Before Success: Someone Had To Believe
By: Parrish L. Stahl
As a baseball follower it is easy to marvel at the talent the Detroit Tigers put on the field. Justin Verlander could possibly be the best pitcher in the game. Miguel Cabrera and Price Fielder are two of the premiere hitters in the history of the Tiger organization. They are media super stars. Professional athletes and successful people in general have something in common; someone somewhere along the line believed in them and let them pursue a dream.
The odds of playing in the major leagues are astronomical. There are no bad players in the majors; just a select few are elite though and every one of them have had to make dedication and family sacrifice a way of life. I had a conversation with the mother of Tigers pitcher Phil Coke, and she said half-jokingly, “it is just little league all over again, the foods better though.” We so often hear about the great salaries and forget the people behind the scenes that spend years supporting other people’s dreams.
No one can succeed in any walk of life unless other people are there to support them. Someone drove every major leaguer to practice for years before they made it. Before there was the manicured fields, air conditioned club houses, limousines, airplanes and catered food; there were dusty sand lots, burning hot summer days, broken down buses, shortages of equipment and sack lunches. Even the greatest Tiger of all, Al Kaline, who came directly from high school to the Detroit Tigers in 1953 and has been with the organization as a player, broadcaster and executive ever since, needed people to believe in him at every step along the way. Another famous man with very small hands wandered into a gym in Louisville, KY, mad because someone stole his bike. He planned to do something criminal, but was headed off by someone who cared and channeled his passion. That little boy grew up to be the 3-time Heavy Weight Champion, his name, Muhammad Ali.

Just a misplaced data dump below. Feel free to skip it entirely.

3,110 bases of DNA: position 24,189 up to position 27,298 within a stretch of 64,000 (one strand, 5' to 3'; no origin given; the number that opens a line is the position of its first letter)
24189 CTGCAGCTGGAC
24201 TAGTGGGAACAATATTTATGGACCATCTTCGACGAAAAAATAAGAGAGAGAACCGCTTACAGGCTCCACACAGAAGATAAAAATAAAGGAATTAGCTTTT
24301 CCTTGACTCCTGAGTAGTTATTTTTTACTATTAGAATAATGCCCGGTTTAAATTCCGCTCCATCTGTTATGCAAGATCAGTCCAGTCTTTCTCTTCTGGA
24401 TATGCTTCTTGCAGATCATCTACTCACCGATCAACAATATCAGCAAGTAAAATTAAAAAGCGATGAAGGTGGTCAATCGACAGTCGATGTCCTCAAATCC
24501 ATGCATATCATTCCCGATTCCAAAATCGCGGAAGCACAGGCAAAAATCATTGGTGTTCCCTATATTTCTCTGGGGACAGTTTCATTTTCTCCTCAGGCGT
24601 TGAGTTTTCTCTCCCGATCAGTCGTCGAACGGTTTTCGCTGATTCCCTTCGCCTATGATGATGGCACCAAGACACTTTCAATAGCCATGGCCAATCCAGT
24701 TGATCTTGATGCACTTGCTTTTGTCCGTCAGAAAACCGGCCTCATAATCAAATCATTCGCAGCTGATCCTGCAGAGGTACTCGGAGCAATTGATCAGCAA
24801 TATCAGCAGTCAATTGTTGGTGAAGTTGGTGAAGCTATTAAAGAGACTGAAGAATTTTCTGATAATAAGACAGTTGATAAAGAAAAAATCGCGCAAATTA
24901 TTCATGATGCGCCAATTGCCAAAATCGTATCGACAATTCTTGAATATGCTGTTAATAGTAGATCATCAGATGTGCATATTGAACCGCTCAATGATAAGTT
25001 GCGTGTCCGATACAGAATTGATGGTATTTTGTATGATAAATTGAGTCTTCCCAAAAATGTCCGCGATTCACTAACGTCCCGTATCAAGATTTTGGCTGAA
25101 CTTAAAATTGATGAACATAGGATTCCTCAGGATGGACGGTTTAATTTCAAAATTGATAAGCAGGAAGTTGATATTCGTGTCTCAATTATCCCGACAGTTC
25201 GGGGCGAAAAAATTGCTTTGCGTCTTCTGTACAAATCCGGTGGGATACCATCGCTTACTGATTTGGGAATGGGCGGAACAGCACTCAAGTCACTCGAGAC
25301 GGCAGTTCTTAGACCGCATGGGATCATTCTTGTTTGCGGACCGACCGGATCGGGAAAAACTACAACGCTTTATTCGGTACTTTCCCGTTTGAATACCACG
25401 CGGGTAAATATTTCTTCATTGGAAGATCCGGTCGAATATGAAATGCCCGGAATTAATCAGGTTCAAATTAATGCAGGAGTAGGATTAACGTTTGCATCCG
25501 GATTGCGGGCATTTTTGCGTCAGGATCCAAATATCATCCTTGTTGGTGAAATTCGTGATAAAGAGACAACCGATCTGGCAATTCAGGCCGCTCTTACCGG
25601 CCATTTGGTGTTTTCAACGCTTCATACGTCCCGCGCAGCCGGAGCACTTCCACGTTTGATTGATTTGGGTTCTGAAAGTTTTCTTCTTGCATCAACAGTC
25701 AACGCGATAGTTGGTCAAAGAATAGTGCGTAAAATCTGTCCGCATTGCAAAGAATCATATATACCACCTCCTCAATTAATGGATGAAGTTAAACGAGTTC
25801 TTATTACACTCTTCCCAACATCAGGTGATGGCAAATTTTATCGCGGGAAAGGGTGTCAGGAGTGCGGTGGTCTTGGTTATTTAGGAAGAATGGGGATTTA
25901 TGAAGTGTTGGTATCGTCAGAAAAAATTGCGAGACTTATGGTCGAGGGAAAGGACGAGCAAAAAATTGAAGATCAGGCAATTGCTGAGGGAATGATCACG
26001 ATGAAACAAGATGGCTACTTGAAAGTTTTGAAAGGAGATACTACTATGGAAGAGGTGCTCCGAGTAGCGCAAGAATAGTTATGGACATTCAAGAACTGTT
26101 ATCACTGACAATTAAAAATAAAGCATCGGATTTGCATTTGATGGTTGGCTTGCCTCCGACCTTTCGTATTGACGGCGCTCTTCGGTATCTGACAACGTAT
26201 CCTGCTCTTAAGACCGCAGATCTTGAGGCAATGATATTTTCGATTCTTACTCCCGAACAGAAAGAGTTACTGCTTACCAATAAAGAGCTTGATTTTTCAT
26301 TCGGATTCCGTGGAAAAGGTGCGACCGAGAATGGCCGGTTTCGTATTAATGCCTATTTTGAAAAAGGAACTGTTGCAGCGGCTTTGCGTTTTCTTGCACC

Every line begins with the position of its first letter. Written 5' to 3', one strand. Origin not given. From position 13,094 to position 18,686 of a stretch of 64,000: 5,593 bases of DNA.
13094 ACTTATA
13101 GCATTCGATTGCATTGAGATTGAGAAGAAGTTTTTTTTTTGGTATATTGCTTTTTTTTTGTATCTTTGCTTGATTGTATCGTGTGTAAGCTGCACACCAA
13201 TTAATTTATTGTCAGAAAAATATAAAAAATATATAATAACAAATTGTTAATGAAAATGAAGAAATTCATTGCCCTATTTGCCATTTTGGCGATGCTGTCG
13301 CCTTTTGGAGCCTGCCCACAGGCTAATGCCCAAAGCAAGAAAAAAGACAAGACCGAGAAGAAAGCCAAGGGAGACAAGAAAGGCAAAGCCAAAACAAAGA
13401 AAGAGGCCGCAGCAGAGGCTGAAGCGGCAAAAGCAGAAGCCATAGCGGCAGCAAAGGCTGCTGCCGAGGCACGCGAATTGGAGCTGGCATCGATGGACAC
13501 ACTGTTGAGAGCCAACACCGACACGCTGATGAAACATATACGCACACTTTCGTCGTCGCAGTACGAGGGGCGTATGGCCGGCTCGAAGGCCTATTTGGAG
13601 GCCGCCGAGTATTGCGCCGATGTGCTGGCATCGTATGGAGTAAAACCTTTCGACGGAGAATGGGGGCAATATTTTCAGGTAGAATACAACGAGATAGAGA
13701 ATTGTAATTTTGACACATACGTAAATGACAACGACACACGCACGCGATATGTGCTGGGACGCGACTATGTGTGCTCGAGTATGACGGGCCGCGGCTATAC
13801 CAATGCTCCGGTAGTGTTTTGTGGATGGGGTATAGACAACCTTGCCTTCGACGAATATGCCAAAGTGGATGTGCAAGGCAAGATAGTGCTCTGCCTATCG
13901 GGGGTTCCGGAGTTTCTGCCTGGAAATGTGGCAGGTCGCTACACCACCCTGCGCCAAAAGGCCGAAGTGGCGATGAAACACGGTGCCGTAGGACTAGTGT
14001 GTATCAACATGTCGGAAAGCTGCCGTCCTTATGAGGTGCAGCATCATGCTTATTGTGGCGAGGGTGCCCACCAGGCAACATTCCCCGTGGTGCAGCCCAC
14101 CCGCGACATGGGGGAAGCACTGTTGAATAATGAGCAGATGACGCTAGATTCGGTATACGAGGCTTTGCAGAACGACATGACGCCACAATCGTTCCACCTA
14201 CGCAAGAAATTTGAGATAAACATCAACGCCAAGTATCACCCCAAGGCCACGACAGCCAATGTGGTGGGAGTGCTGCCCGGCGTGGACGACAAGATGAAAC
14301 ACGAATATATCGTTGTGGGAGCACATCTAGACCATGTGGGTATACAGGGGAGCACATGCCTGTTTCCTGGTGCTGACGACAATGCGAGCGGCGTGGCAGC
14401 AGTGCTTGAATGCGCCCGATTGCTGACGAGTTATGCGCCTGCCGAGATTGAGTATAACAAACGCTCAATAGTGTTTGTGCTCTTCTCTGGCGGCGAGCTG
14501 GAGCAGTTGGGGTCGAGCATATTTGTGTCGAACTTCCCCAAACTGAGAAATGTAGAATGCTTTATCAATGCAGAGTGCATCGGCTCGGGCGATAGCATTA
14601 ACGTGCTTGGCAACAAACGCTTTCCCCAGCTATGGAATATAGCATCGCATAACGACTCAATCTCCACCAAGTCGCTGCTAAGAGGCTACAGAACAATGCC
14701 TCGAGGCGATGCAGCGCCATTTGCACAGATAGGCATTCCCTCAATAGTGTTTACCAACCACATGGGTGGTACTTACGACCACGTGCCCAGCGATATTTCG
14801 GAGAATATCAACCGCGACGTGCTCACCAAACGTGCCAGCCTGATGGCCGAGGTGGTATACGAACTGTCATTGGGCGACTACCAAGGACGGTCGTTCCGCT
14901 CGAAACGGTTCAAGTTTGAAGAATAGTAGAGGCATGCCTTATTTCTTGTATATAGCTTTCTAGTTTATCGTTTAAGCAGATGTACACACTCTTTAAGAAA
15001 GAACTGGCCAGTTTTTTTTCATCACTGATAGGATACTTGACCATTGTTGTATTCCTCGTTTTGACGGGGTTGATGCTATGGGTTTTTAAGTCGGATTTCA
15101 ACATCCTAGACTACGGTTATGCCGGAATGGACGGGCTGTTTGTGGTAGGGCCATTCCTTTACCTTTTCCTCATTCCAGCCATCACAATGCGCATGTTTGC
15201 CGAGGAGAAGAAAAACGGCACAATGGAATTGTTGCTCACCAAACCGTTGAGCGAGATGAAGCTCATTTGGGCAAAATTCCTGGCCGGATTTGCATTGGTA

Someone saw potential in Bill Gates, Abraham Lincoln, Helen Keller, Elvis Presley and you if you are reading this. Someone thought it was essential that you learned to read. If you see talent are you supporting it and fostering its development? How much talent and ability is overlooked because no one was there to help? We all have the potential to change the world. Your life is not the only destiny you control. What can you do to work on a better future? History is full of little things that became huge victories.
Even if you never became a professional, if you are successful there was a coach, parent, friend, relative, teacher, bus driver, or a perfect stranger that impacted your life in a positive way. Roll models and inspirations are not limited to a select few. Do not sell yourself short; we all have something to give. Let’s talk about your ideas! Who believed in you and what can you do to return the favor?